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Mar 1, 2021 in 

Guarding the Heart

We are designed to love! But what kinds of relationships are a part of God’s will for your life?

Deandria Shaw


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The Ancient Hebrews viewed the heart as the seat of our intellect, emotions, and desires. They hadn’t developed a concept of the brain. They believed the heart sustained life and  controlled everything they did. So they believed it was necessary to protect their hearts from ungodly influences. Some of those influences were ideas and beliefs that could lead them astray. Today,  ungodly influences exist in a myriad of forms such as heresies and false narratives.  The Bible cautions all believers: “Keep thy heart with all diligence; for out of it are the issues of life” (Proverbs 4:23). This article will examine two ways we should guard our hearts.

Thoughts and Actions

As believers, we have to ask God to direct our thoughts and actions. And we must confess when our actions are not grounded in love. The Bible tells us we are to reflect on things that are “true, noble, right, and pure….” (Philippians 4:8). We are a society with information overload. But we must always be highly discriminatory in the information we digest. Neurologists have proven, negative thought patterns can change brain chemistry and affect the immune system and other areas.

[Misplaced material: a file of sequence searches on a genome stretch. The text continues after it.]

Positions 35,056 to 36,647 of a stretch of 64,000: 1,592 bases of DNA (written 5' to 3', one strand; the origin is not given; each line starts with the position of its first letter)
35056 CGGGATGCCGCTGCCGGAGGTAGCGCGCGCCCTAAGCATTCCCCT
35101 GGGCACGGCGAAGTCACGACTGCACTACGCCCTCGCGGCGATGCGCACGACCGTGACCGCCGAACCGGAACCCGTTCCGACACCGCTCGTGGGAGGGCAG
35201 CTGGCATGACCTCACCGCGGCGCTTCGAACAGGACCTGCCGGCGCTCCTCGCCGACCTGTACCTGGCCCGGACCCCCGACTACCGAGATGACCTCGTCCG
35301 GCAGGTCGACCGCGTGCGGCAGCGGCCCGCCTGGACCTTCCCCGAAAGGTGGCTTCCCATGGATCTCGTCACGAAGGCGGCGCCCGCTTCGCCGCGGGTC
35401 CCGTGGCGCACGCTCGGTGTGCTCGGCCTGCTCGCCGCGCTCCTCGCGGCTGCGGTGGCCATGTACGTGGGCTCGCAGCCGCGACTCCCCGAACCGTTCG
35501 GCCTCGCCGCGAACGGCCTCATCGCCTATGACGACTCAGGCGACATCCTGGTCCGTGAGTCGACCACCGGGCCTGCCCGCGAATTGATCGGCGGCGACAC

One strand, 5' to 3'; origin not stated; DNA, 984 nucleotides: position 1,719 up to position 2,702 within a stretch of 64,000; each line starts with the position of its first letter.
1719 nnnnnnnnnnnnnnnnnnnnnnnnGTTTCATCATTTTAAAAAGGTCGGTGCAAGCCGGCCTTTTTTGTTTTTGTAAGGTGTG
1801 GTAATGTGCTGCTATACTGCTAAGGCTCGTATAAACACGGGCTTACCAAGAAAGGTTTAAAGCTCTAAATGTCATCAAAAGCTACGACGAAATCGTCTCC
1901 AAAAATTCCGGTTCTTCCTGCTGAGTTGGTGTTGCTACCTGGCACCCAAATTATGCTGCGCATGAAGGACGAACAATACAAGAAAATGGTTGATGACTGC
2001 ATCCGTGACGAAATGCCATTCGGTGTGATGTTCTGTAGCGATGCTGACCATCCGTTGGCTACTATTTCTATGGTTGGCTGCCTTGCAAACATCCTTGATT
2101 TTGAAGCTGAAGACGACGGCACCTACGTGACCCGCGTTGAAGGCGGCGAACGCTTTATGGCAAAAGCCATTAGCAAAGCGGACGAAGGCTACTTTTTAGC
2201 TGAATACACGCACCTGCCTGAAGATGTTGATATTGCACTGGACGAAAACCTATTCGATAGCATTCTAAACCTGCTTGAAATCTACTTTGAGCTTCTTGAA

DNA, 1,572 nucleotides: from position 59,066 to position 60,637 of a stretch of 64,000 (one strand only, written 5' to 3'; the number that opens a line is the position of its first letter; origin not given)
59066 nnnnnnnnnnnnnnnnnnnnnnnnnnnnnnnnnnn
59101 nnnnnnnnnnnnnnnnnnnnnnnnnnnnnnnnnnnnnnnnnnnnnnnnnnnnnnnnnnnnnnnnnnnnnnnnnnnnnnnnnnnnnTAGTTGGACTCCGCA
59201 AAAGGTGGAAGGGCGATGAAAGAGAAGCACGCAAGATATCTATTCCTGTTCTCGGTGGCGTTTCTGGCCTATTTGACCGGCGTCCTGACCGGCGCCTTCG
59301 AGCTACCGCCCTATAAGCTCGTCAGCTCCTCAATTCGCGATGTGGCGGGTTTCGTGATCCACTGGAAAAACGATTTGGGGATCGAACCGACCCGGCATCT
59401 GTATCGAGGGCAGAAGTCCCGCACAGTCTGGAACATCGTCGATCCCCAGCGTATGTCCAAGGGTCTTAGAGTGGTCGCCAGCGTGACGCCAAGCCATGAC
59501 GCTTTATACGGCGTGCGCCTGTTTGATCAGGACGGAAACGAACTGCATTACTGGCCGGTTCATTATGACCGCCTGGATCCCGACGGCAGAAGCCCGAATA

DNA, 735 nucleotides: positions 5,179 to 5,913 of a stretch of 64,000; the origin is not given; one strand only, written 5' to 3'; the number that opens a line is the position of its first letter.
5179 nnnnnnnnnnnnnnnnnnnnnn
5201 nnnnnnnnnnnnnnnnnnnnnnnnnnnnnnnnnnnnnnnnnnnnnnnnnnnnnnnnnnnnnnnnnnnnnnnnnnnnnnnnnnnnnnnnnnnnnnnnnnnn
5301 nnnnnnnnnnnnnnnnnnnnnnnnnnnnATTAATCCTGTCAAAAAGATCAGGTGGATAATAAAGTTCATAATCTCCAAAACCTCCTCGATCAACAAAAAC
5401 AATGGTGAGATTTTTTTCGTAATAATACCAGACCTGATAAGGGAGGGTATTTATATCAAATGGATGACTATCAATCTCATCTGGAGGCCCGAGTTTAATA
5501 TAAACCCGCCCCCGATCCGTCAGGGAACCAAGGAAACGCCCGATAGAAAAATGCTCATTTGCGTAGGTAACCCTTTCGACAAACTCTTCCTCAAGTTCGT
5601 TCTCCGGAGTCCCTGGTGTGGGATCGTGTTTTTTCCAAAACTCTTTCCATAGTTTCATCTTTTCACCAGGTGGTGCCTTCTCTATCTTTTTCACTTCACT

An anonymous author attempted to trace how thoughts lead to actions, habits, character, and an individual’s destiny. The author’s assumptions have some validity, however, this is not a natural progression for every thought:

“Sow a thought, reap a deed.

Sow a deed, reap a habit

Sow a habit, reap a character

Sow a character, reap a destiny"


Guarding the heart is also protecting our emotions. We are instructed to love God and our neighbors as ourselves (Mark 12:30-31). So guarding our heart does not mean refraining from loving. However, we can choose with whom we build relationships. Some relationships are psychologically or spiritually unsafe and the scriptures are fraught with examples: Samson and Delilah, Joseph and Potiphar’s wife, or Solomon and his pagan wives. The saying, “hurt people, hurt others” often rings true. We all have blind spots and deficiencies in relationships. When an individual is unaware of their psychological baggage, they may unintentionally hurt someone else. Traumas from childhood or a past relationship may cause some people to transfer those unmet needs, desires, and expectations onto another.  But God is the healer.  Mental health professionals or pastors can sometimes help with the healing process. Before forging a long-term relationship, we should always ask God if it aligns with his will for our lives.


In Conclusion, We must guard our hearts!  The word heart appears 826 times in the King James Version of the Bible. Our prayer should be for God’s wisdom in every circumstance. According to the scriptures, we are “ In all our ways, to acknowledge him and he will direct our paths” (Proverbs 3:6). God’s way never leads to confusion or violates his law of love. It gives us peace!




The Holy Bible: King James Version. (2004). New York: American Bible 


Additional References

Shaw, D. (2021, January 13). The Crucible of Love. Retrieved January 14, 2021, from

Shaw, D. (2021, January 21). Designed to Love. Retrieved January 11, 2021, from

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